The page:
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Why you should run trails during winter

Editor’s note: This is the first in a four-part series about winter trail running. Last year, I also did a four-part series on the basics of trail running (here’s part four, which links back to the previous three in that series).

Winter time means it’s cold and snowy for a large portion of North America. Of course, there are geographical interpretations of what represents cold — perhaps 45 degrees in the southern United States is considered cold while someone in the northern Plains doesn’t feel chilled until the temperature reaches single digits, or lower.

In any case, running on trails during the winter is safer than road running in many ways. It can also serve runners well as they prepare for spring races, virtual or otherwise.

Here are five reasons to run trails during the winter months:

1. Better traction, fewer injuries: Paved surfaces are especially prone to icy (read: slippery) conditions. A few years ago, I sustained a heel injury when I unwisely wore trail shoes on a road run as an attempt to get better traction on the icy coating. It can be really tricky to find good footing on paved surfaces at times when melting snow freezes over, freezing rain comes down or cold temperatures turn precipitation into an icy nightmare. While trails may also have icy patches, trail shoes have better grips for securing the foot, thereby reducing the risk of falls and injuries. (Check out the unbiased shoe reviews by me and other runners on the RunningShoesGuru team.) 2. Other safety factors: The icy conditions also contribute to another key safety factor when it comes to roads: traffic. Sometimes icy sidewalks pose a difficult decision for runners. Do I continue on this icy sidewalk, full of risk, or do I venture out onto the road where the surface is likely better but traffic poses an even greater risk? In all my trail running, I have yet to see any vehicles larger than a bicycle and the humans at the controls of those have for the most part been accommodating to runners. 3. Great training benefits: Even if you have no intention to run a trail race, consistent runs on trails can boost your training and fitness. Running on trails uses different muscles, tendons and ligaments so you are strengthening your legs. Your speed will be reduced on trails but the impact on your overall fitness and running will be well worth it.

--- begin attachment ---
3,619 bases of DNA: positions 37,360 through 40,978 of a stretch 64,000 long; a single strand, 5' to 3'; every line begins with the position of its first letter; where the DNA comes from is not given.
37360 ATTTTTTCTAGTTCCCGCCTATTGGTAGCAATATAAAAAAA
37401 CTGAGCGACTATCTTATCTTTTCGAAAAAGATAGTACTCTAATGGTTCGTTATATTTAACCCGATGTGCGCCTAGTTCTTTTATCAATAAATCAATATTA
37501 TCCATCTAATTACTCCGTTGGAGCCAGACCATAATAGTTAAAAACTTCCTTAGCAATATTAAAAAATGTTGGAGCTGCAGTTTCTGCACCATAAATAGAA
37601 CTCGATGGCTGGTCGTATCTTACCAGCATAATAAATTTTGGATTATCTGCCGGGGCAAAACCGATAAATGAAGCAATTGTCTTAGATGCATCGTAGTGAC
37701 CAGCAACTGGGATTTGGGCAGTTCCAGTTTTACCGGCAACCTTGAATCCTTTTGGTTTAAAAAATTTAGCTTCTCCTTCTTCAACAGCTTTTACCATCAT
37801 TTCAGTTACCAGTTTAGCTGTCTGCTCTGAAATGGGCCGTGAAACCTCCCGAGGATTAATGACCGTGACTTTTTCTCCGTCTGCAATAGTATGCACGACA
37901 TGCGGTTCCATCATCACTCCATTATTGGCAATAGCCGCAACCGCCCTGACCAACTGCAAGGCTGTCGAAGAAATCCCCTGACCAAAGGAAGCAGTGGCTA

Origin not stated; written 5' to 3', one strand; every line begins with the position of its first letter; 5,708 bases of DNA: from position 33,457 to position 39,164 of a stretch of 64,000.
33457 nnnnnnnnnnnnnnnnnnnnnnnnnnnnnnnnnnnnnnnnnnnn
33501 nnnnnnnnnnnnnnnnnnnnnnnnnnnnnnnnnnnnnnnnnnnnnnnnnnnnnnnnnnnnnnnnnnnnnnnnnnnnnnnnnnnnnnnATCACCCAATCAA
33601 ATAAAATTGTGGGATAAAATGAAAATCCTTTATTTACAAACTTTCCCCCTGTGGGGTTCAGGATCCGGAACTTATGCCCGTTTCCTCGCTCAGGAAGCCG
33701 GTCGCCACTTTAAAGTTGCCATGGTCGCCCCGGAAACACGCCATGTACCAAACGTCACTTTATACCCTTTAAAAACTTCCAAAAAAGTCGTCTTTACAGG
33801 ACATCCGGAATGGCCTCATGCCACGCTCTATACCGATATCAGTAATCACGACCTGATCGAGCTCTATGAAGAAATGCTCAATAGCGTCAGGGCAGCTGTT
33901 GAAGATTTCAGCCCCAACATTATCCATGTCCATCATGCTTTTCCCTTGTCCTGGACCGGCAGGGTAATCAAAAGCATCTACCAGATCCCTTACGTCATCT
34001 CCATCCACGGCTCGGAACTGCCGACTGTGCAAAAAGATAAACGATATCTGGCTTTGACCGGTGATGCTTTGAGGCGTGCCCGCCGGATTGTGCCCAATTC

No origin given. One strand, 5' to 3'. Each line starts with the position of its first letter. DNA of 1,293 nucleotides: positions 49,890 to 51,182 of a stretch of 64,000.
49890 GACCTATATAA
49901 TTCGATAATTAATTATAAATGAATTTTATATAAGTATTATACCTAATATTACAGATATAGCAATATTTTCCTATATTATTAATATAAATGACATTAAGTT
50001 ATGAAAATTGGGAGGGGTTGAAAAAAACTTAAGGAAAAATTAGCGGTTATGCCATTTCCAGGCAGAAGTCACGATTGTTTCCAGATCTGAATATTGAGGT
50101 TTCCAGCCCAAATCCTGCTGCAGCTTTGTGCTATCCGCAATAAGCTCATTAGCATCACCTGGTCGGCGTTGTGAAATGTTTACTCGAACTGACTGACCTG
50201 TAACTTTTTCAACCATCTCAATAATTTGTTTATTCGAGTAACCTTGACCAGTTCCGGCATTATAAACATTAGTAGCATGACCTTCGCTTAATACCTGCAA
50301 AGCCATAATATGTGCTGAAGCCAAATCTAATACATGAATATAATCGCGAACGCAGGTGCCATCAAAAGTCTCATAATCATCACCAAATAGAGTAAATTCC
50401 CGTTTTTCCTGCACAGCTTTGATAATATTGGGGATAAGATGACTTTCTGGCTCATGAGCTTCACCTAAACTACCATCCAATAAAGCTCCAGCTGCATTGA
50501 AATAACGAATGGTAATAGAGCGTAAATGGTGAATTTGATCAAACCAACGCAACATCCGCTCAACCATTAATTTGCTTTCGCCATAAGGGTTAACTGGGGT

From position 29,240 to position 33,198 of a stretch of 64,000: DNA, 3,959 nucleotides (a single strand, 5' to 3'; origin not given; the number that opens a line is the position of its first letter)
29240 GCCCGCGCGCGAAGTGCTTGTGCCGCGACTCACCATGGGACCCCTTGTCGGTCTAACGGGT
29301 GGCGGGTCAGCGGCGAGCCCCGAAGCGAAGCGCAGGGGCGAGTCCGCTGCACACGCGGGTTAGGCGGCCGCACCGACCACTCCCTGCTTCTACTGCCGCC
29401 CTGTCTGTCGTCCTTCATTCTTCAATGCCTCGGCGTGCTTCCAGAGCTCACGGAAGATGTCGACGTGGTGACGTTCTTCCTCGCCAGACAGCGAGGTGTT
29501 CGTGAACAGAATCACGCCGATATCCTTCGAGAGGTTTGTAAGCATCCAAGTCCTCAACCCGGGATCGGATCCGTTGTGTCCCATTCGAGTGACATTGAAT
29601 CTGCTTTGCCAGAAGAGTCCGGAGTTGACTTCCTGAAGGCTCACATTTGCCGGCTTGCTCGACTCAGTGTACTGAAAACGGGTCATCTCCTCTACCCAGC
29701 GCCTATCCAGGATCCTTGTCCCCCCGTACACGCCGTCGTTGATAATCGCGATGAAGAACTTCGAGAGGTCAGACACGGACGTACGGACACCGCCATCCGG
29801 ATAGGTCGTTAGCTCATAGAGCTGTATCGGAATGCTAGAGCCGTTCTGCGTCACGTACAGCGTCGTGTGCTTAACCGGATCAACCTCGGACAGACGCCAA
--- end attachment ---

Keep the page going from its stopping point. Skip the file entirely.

4. Enjoy nature: This serves as a great time to enjoy the run. Take in the scenery around you. And what better scenery than the stillness of nature? In my trail runs this winter, I’ve seen my share of deer, rabbits, squirrels and other animals. The most memorable was four herons all taking off from the side of a riverbank as I passed by. 5. Improve mental wellness: Experiencing nature is a great way to boost your own mental wellbeing. I’ve found that trail running, regardless of the season, is a great way to refocus the mind and find the calmness that we can all use during this extraordinary time in our nation’s history.

I appreciate you reading this and welcome your feedback, comments and questions. Look for the other installments in this series coming soon to


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